Bill Tugaw, Governmental Plan Practice Leader
The U.S. Department of Labor (DOL) recently issued benefit plan guidance and relief for plans and participants affected by the 2018 California Wildfires. The DOL recognizes that plan sponsors and participants may be affected in their ability to achieve compliance with various regulatory requirements. The guidance generally applies to all parties involved in employee benefit plans located in areas identified by FEMA as disaster areas, listed here: www.fema.gov/disasters.
The guidance provides relief from procedures related to plan loans and loan repayment, distributions, contributions and blackout notices. In general, the DOL will not take enforcement actions if plans follow the guiding principle to act reasonably, prudently and in the best interests of workers and families who rely on the plans for their economic well-being.
Specific guidance is offered in certain areas:
- Loans and Distributions: Plan sponsors must make a good faith effort to follow procedural requirements under the plan, but the DOL will not assist with requirements and if unable, make a reasonable attempt to assemble any missing documentation as soon as practicable.
- Participant Contributions and Loan Repayments: The DOL recognizes that some employers in these disaster areas may not be able to forward amounts withheld from employee wages within prescribed timeframes. Employers are required to act reasonably, prudently and in the interest of employees and comply with the regulations as soon as practicable. The DOL will not take enforcement action if timelines were not met solely due to the 2018 California Wildfires, in the FEMA-identified areas.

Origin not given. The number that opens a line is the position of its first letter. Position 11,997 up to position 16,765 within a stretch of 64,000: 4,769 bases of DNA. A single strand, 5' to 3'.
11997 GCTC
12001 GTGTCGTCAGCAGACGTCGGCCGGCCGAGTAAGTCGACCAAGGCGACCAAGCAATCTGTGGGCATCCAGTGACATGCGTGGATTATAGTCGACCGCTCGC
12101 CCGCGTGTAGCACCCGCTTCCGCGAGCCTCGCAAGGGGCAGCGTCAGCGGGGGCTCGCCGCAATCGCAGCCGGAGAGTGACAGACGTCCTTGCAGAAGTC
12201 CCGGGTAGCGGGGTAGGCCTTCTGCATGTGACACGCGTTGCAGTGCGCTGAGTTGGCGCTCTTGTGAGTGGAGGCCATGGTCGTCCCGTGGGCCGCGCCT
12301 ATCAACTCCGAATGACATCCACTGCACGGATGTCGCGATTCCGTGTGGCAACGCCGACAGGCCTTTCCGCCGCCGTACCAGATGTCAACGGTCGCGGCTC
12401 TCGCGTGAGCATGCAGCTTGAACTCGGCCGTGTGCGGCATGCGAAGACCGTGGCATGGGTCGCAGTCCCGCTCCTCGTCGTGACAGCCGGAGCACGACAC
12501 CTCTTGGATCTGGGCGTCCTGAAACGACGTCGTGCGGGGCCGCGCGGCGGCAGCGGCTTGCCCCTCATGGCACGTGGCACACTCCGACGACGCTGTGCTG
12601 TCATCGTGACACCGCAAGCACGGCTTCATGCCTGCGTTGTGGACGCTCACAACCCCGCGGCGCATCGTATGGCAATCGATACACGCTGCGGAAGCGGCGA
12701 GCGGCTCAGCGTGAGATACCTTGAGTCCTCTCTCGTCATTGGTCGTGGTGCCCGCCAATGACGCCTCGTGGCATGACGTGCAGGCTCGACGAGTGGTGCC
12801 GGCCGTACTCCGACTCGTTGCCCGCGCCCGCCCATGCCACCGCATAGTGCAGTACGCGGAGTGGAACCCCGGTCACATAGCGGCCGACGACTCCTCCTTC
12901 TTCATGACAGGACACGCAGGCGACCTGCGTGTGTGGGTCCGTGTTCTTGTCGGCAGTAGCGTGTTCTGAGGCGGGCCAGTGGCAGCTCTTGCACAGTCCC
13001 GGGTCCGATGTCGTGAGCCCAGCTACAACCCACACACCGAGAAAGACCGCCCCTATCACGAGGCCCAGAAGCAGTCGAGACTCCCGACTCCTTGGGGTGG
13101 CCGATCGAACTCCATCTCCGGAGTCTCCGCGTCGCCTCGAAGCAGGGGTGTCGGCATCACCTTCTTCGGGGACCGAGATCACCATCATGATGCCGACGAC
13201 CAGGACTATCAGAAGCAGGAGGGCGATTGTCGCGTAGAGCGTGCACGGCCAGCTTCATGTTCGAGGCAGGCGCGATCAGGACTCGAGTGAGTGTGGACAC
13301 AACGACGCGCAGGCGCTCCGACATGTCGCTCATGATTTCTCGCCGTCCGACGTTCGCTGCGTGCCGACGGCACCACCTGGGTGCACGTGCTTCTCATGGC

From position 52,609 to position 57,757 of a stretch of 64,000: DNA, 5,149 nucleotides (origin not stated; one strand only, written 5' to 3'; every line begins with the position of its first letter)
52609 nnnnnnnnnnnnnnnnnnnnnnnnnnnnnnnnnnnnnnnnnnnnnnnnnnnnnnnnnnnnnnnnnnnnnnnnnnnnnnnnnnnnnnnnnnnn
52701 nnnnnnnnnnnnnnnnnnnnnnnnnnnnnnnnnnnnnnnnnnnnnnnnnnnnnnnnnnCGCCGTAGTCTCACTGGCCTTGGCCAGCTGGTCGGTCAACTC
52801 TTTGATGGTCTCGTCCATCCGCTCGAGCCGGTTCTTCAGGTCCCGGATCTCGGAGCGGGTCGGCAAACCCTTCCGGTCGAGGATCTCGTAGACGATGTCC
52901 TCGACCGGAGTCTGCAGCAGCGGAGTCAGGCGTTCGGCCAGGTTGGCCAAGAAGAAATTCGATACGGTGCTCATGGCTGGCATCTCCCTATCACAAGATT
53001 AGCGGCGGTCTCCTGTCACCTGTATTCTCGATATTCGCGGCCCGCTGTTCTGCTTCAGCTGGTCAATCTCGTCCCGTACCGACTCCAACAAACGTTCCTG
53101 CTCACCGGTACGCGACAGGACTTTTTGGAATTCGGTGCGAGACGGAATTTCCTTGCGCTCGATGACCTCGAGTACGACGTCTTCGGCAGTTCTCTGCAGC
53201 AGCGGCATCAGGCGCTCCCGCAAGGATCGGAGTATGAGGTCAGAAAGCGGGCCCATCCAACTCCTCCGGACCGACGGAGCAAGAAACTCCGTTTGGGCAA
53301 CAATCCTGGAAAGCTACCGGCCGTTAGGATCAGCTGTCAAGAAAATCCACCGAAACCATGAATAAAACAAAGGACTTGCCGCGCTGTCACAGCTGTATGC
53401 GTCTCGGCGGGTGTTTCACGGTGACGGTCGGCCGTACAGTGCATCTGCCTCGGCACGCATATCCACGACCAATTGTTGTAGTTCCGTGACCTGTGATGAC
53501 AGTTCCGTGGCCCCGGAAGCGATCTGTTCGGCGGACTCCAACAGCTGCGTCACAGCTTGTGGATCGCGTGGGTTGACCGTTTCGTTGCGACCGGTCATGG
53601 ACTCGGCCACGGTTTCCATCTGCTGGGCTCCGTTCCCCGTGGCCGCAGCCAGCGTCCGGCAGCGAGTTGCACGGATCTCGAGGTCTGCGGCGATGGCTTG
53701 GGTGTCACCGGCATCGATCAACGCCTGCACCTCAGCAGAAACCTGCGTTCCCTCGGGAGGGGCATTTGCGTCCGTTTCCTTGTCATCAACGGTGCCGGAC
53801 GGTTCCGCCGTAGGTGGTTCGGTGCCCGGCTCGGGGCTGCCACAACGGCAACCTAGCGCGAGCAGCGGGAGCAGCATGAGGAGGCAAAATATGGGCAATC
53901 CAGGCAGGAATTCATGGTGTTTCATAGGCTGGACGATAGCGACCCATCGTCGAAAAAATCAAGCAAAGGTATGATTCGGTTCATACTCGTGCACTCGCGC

Blackout Notices: Generally, 30 days’ advance notice is required when a participant’s rights under a plan will be temporarily suspended, limited or restricted due to a blackout period. The DOL regulations provide an exception to this requirement when the inability to provide notice within the required timeframe is due to events beyond the plan sponsor’s or fiduciary’s control.
The full DOL fact sheet can be found here. Your advisor is available to answer any questions you may have or help you determine practical approaches to meeting fiduciary duties and requirements.
About the Author, Bill Tugaw
Bill specializes in public sector 457(b) deferred compensation, 403(b) and 401(a) defined contribution plan consulting. He is a faculty instructor for the International Foundation of Employee Benefit Plans (IFEBP) on Public Sector 457(b), 401(a) and 403(b) plans. Bill earned a Bachelor of Science degree from the W.P. Carey School of Business at Arizona State University and is co-author of two books: Deferred Compensation / Defined Contribution: New Rules / New Game for Public and Private Plans and Defined Contribution Decisions: The Education Challenge.